Perhaps, under these special, localized conditions, electric cars can be proven to be more economical. But, this should hardly apply to most of the rest of the country, where vehicle-caused pollution really isn’t much of an issue. LIke Earl said, it’s about our “freedom” to choose.

  4. Ron19 says

    Danny Lemieux:

    You are right about cleaning up and reducing air pollution.  By the way, when the LA Basin was discovered by the Europeans, the local Indians called it the “Valley of the Smoke.”

    Lake Erie used to be so polluted, it occasionally caught fire.

    It was not cleaned up by the Federal government, because this was before the Superfund Sites era.  It was cleaned up by the locals, governments as well as businesses and residents.  Also at this period in American History, many rivers were cleaned up without federal interference.

    As for superfund sites, I used to live 5 miles from California’s #1 toxic superfund site, the Stringfellow Acid Pits, near Riverside, CA.  It was a closed licensed and regulated toxic materials dump site, and it eventually leaked.  It was even the inspiration for an episode of the TV show, “Quincy, M.E.”  It took longer to clean up than lake Erie, and in the meantime the local government, with Federal approval, continued to approve the expansion of a housing development downstream from the dump, in the area that was high-lighted by the TV show.  Houses were still being built when the cleanup was started and underway.  It was also a small single-site problem, whereas the Lake Erie problem involved many sources and many businesses.  After it was cleaned up and stabilized, Riverside County remodeled a section of the Courthouse to get ready for a massive civil court trial that was avoided because all but one of the defandant businesses decided it would be a lot easier and cheaper to settle out of court.  I think I heard of proposed work on the #2 CA toxic superfund site later, but have no idea where it was or what if anything was done about it.  I don’t remember the Lake Erie businesses getting sued after the problem was solved.

    Another by the way.  When the Stringfellow Acid Pits were cleaned up, part of the process was to remove the toxic materials from the groundwater by running it through a small filtration plant, and the toxins were then trucked a hundred or two miles to another, granted more modern, toxic waste dump.  In the meantime, before, during, and after, some of my local tap water came from wells in the Stringfellow area, even downstream wells.  We got occasional reports on the results.  Our water was diluted until the toxic polutants were at levels lower than Federal and state standards, sometimes way lower.  We had the cleanest tap water in the Western Riverside County.  You could tell when they started mixing in Colorado River Water every summer, because the quality went down so far you could taste it.  The only water that was not acceptable for mixing in was from a few wells on or near abandoned turkey farms.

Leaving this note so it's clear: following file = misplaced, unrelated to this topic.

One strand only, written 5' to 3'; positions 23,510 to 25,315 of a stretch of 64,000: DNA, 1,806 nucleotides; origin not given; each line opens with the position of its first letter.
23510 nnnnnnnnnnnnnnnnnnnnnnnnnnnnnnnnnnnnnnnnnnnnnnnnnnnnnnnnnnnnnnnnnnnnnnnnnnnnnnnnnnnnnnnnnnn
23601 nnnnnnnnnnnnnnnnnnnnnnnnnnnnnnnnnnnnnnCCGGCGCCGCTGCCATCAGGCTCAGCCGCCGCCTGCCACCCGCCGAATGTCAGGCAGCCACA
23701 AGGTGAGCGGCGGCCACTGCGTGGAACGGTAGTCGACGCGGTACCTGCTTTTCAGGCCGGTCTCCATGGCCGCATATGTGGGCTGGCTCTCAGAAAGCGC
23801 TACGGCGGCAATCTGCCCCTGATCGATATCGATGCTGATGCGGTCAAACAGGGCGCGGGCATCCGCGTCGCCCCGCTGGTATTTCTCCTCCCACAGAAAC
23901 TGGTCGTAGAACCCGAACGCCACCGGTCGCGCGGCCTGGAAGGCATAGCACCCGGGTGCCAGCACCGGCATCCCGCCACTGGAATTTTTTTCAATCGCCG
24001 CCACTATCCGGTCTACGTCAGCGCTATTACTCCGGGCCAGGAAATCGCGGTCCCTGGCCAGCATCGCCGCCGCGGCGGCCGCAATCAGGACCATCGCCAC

5. says

    The belief of those who favor such interventions, of course, is that wise experts in government will design them in such a way as to optimize the effects on the overall economy. The fallacy of this view have been explained by the economists Hayes and Mises.

    In the early 1920s, the writer Rose Wilder Lane (daughter of Laura Ingalls Wilder) was still a Communist. Visiting a village in Russian Georgia, he villager who was her host complained about the growing bureaucracy that was taking more and more men from productive work, and predicted chaos and suffering from the centralizing of economic power in Moscow. At first she saw his attitude as merely “the opposition of the peasant mind to new ideas,” and undertook to convince him of the benefits of central planning. He shook his head sadly.

    It is too big – he said – too big. At the top, it is too small. It will not work. In Moscow there are only men, and man is not God. A man has only a man’s head, and one hundred heads together do not make one great big head. No. Only God can know Russia.

    More about Rose Wilder Lane and her political/economic thoughts here.

  6. says

    David:  I grew up reading, and then re-reading, Laura Ingalls Wilder.  Recent literary theory is that Rose had a great deal to do with shaping those books.  They reflect both her writing style, her libertarianism, and her fundamental optimism.  The very last book, The First Five Years, was published after Laura’s death, and without Rose’s input, and it’s very different in both style and tone. 

    Thanks very much for sharing that excellent link to your post about Rose Wilder Lane.  She was a remarkable woman, who looked beyond slogans and gave a great deal of thought to her transformation from communist to free market libertarian.

  7. Danny Lemieux says

    David Foster, thanks for the link.